Personalisation is the name of the game if supermarkets want to be competitive in the future. That, at least, is the view of Kanter Worldpanel.
As part of a new report, the market insight company predicts in-store technology that will tap into physical devices embedded in the human body to deliver customised information.
Personal microchip implants are an idea that has been floated by Sainsbury’s as well, though the retailer sees them as predominantly recording people’s health data and alerting supermarkets to the food they need delivered.
Kantar’s vision is of a shopper (in its example female) who navigates the aisles accompanied by targeted messages based on purchase history and product preferences:
“Much of this information is seamlessly transmitted to her physically embedded SmartSystem which long ago replaced many of the functions of her external phone,” it noted. “Because the SmartSystem is part of her physical body, it allows her to hear content without the use of speakers or earbuds. Other shoppers wandering around the store are using older, handheld systems, but she is an early adopter.”
Forget just displays with price, the information delivered about products will be a lot more sophisticated, with details on ingredients, nutrition, origins and sourcing, alongside peer reviews of the product. From time to time, shopper queries will connect to centralised store information systems run by an artificial intelligence agent who will manage a brief conversation, the report adds.
Technology will also improve the interaction through AI. Standing in the meat department might generate a conversation with a TV chef’s disembodied voice, discussing different options for dinner along with considerations for side courses. Alternatively, shoppers could be able to engage a known brand spokesperson in the aisle.
Shopping for staples will also be a thing of the past as regular replenishment of everyday items will be automatic.
Next level in-store monitoring
Big Brother will be watching, if the Kantar report is anything to go by, with forecasts that the facial and emotional reactions to new offerings will be noted and collected as part of the store monitoring process.
Robots will be whizzing around the store, advising shoppers in the produce section on the ripeness of the melons and providing recommendations for wine. These bots will also stock shelves, unload trucks, scan shelves and reorder products.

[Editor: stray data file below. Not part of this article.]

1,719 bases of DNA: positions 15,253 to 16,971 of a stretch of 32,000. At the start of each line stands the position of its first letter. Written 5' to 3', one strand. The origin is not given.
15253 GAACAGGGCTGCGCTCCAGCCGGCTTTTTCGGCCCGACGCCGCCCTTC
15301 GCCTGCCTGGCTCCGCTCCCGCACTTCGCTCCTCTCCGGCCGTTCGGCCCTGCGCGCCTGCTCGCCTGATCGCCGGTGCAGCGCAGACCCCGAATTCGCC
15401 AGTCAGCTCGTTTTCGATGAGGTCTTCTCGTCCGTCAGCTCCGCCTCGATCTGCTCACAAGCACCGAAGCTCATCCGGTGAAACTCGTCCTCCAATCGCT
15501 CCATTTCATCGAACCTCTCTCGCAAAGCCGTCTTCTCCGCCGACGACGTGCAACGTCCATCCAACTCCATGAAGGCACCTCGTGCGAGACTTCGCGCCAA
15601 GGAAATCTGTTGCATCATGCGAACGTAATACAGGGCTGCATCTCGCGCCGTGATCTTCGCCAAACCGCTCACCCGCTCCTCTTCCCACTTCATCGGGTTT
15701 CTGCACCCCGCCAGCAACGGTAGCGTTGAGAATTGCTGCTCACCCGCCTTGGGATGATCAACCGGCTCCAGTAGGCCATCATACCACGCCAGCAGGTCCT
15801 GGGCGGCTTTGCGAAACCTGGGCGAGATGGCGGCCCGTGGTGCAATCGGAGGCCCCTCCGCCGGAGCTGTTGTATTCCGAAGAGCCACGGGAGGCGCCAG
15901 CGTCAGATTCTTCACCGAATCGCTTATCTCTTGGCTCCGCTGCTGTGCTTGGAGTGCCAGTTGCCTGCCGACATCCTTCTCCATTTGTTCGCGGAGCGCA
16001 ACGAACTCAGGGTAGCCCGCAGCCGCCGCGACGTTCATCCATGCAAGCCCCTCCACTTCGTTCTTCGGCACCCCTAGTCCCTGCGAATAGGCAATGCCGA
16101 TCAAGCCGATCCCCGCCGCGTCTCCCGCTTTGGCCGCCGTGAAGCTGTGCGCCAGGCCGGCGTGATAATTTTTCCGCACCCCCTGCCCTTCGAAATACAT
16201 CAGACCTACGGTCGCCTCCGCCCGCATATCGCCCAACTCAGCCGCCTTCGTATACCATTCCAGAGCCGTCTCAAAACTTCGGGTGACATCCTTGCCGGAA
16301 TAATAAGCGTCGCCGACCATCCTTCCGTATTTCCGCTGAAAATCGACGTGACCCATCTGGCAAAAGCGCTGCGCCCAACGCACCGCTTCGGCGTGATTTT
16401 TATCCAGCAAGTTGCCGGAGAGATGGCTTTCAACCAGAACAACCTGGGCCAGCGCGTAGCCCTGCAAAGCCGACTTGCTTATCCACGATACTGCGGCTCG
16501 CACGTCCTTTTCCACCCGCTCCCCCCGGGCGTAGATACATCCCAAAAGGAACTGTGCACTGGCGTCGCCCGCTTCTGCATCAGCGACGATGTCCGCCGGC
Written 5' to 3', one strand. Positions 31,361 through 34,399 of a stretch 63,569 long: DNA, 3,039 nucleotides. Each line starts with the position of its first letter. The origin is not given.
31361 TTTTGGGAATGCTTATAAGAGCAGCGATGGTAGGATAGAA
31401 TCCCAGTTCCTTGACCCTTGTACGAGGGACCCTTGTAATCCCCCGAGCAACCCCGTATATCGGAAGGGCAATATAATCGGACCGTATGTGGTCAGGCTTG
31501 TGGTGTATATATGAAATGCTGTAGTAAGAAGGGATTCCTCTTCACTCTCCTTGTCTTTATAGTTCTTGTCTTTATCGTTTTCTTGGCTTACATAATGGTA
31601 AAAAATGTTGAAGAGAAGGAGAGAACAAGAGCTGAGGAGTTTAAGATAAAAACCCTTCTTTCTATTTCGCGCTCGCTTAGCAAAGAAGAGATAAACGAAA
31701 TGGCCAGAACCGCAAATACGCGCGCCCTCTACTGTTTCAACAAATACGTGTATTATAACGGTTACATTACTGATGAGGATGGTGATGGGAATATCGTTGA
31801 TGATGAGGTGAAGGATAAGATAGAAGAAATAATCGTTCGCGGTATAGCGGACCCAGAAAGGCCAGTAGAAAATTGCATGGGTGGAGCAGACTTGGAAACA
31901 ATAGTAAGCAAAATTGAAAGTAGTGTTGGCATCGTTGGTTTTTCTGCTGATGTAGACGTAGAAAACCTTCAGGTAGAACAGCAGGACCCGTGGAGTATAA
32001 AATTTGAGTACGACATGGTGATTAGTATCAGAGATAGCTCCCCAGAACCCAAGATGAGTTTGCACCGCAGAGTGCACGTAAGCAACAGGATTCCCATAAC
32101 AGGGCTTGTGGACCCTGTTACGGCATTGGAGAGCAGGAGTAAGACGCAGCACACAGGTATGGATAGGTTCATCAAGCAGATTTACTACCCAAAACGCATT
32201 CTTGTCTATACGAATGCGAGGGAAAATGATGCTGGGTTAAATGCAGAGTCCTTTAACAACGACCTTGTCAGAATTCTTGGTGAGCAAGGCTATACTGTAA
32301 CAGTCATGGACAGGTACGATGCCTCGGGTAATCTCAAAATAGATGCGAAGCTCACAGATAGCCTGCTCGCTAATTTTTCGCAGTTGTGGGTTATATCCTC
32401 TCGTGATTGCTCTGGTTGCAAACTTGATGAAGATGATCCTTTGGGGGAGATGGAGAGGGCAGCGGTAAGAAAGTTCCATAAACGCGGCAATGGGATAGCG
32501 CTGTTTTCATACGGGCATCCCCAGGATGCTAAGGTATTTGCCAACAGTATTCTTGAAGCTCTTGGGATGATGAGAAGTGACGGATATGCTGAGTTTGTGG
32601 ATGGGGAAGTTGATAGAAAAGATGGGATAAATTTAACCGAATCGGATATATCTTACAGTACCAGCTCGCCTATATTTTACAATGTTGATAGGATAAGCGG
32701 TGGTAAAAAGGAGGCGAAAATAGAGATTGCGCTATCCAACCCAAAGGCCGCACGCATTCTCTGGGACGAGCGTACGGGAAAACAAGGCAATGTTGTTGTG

But this tech invasion will not just come from the retailer side. In customer homes, virtual or robotic shopping ‘assistants’ will aid in searches, interactions, and connecting to media and multiple-mode communications. Grocers should anticipate accommodating and enabling these assistants when engaging with future shoppers, said the report.
The store manager will also be walking the floor using a device to check perishables, including when fresh produce is about to go off, monitoring the chilled range for uneven cooling, as well as leakage from cases, along with deli hygiene at the back counter to verify adherence to cleaning processes.
Future 3D printing of new food ingredients will also open the door to increasingly customised flavours and textures not currently known, it said.
According to Kantar, the entire store will be, essentially, a concierge service, drawing on personal preferences at all stages of the shopping experience.
Even as the shopper drives home and recalls something non-urgent they forgot to purchase, they can simply tell the car, which will pass it along to the house, where it will be added to their next delivery order.
The store layout
- In 2011, 49% of shoppers reported using the centre store and perimeter equally, but by 2018 that had dropped to 40%. Nearly four in 10 shoppers to conventional grocery stores today shop the perimeter exclusively.
- In its current state, the seemingly endless proliferation of items available across categories has crowded the space and made item selection difficult, sometimes beyond the capacity of most shoppers to navigate, said Kantar. While producing enormous financial incentives for retailers, having endless choice and full aisles of comparable products are no longer a positive aspect for shoppers overall.
- Instead, personalisation will come into it. For example, an embedded screen in a specialty cheese case could consult a customer’s likes, while the deli case might remember a preference for smoked turkey and suggest another item with a strong affinity.